Boris Johnson continues renegade campaign to undermine Theresa May’s Brexit plan

Boris Johnson continues renegade campaign to undermine Theresa May’s Brexit plan

Boris Johnson continues renegade campaign to undermine Theresa May’s Brexit plan

British Prime Minister Theresa May will seek to rally her badly divided party behind her on Wednesday as key Brexit deadlines loom, but faces intense opposition to her plans for trade and the Irish border.

A Tory MP has filed a letter of no confidence against his leader, Theresa May, in a shocking blow to her leadership minutes before her Conservative Party conference speech on Brexit.

Mr Thomson, the MP for Aberdeen South, lashed out at his MP colleagues as Tories loyal to Prime Minister Theresa May stepped up their attacks on former Foreign Secretary Boris Johnson.

But he warned: 'If we cheat the electorate - and Chequers is a cheat - we will escalate the sense of mistrust.

"We must show everyone in this country that we are that party".

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'We will give credence to those who cry betrayal, and I am afraid we will make it more likely that the ultimate beneficiary of the Chequers deal will be the far-right in the form of Ukip, and therefore the far-left in the form of Jeremy Corbyn'.

The reports quoted party sources as saying they feared having Mr Johnson in Downing Street would damage the party's recent revival in Scotland.

In what may be seen as a swipe at Mrs May's focus on righting "burning injustices" in society, he will urge the party not to "ape Corbyn" but to "take basic conservative ideas and fit them to the problems of today".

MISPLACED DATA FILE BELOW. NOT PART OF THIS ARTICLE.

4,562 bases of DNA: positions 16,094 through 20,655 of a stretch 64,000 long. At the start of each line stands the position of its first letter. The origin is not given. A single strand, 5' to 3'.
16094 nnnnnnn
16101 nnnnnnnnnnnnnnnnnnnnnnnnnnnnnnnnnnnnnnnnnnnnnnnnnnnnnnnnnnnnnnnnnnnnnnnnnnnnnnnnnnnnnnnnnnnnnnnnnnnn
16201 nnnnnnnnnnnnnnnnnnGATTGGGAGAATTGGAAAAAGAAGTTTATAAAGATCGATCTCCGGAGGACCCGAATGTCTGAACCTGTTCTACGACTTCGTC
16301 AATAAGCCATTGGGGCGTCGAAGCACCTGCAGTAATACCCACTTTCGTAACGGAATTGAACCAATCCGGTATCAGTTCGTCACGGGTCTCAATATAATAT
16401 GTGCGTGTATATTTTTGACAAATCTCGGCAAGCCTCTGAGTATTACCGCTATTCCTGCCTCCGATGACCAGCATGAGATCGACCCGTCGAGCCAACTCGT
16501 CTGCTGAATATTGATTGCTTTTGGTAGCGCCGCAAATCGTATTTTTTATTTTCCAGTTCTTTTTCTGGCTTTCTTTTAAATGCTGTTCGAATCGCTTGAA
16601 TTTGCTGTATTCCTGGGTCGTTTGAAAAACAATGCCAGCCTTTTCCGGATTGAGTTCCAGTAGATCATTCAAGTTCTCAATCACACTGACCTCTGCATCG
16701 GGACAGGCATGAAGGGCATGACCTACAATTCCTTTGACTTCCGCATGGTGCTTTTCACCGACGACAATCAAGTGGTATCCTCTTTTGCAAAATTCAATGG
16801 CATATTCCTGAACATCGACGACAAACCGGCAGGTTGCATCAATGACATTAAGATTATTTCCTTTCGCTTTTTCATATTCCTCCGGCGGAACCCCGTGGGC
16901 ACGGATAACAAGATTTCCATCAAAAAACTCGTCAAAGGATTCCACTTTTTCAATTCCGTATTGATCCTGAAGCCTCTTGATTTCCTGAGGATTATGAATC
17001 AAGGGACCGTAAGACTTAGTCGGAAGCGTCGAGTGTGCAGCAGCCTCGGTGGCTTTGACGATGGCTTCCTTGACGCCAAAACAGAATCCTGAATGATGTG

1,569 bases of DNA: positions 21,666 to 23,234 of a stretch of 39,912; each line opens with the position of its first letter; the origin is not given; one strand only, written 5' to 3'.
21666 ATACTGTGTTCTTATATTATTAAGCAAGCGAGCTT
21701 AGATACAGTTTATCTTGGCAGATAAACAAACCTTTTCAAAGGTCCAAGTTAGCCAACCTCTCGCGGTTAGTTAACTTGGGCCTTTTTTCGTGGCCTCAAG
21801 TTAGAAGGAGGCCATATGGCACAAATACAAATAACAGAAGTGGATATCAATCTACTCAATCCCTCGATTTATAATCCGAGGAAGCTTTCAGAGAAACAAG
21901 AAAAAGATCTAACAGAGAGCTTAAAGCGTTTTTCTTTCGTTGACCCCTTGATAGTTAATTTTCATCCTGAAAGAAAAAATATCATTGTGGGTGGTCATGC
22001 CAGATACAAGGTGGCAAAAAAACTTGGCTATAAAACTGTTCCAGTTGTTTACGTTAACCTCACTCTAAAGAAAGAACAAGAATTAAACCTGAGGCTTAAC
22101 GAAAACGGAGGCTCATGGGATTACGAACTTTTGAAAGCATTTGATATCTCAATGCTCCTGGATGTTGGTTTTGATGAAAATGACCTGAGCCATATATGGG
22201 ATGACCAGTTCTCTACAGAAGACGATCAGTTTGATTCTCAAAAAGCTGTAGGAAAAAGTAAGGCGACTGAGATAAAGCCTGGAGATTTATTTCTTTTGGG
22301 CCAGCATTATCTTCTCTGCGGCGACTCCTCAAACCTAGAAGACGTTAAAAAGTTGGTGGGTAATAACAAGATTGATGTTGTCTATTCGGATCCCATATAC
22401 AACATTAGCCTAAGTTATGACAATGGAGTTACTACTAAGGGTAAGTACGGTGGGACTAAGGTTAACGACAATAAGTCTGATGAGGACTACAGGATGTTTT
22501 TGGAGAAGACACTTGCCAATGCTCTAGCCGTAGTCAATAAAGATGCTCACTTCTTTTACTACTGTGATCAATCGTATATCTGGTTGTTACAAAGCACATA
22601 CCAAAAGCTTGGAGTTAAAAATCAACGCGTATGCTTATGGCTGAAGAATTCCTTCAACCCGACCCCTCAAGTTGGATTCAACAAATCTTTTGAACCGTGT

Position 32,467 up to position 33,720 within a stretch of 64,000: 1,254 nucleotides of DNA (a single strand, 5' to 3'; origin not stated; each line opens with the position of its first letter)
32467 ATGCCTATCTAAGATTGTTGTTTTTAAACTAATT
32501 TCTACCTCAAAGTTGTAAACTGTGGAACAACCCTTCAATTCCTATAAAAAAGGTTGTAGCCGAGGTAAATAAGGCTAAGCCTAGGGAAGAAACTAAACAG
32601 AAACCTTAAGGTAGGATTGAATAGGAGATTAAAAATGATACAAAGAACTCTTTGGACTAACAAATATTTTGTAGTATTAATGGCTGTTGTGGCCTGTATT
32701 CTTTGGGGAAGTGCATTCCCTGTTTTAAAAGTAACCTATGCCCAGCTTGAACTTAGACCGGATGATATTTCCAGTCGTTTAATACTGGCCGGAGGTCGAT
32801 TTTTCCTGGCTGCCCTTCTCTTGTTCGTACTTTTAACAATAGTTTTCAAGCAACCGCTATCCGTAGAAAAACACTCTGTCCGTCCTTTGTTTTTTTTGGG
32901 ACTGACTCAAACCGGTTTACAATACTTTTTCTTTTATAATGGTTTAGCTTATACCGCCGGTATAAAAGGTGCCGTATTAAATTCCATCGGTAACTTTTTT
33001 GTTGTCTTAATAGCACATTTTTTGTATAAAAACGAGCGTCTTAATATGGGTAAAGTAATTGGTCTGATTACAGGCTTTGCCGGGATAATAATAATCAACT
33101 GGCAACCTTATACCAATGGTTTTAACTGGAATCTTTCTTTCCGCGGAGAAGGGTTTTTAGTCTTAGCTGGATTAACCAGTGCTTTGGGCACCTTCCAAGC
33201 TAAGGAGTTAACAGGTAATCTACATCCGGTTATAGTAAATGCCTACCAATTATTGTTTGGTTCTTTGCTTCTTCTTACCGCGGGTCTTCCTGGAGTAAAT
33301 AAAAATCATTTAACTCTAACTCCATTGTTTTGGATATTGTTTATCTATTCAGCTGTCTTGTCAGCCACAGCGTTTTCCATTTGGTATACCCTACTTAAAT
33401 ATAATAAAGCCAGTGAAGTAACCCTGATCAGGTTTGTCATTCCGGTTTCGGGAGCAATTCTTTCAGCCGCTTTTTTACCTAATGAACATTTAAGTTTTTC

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May's public battle with Johnson comes only two weeks before she must return to Brussels in a bid to break the Brexit deadlock and reach a deal.

"He's too volatile", said Alison Jolley, a party member from just outside Birmingham who cheered loudly for Mr. Johnson during his speech and laughed uproariously at his jokes.

The room erupted into cheers when he said Ms May needed "to chuck Chequers", as her Brexit proposals are known.

Ms. May has been under growing pressure from party members to scrap her strategy, which calls for the United Kingdom to essentially remain within part of the European Union's single market for trade in goods when the country leaves the EU in March.

His fellow Scottish Conservative MP, Ross Thomson, was among those to greet Mr Johnson at the event.

"Surely to goodness we can take this Tony Benn tribute act and wallop it for six", he said, referring to the late Labour socialist cabinet minister.

Ian Livermore, 65, from south Gloucestershire said the speech was "superb" and showed why Johnson should be leader.

Duddridge then cemented himself firmly as a backer of Boris Johnson in an interview with Sky News, describing Johnson's Tuesday speech as "inspirational". "No, because I think we probably can't have the self-indulgence of a leadership challenge".

"It was a great speech, he was optimistic, he talked about Conservative values, and he talked about the opportunities if we do Brexit properly", Richard Tice, co-chairman of campaign group Leave means Leave, said after Johnson's speech.

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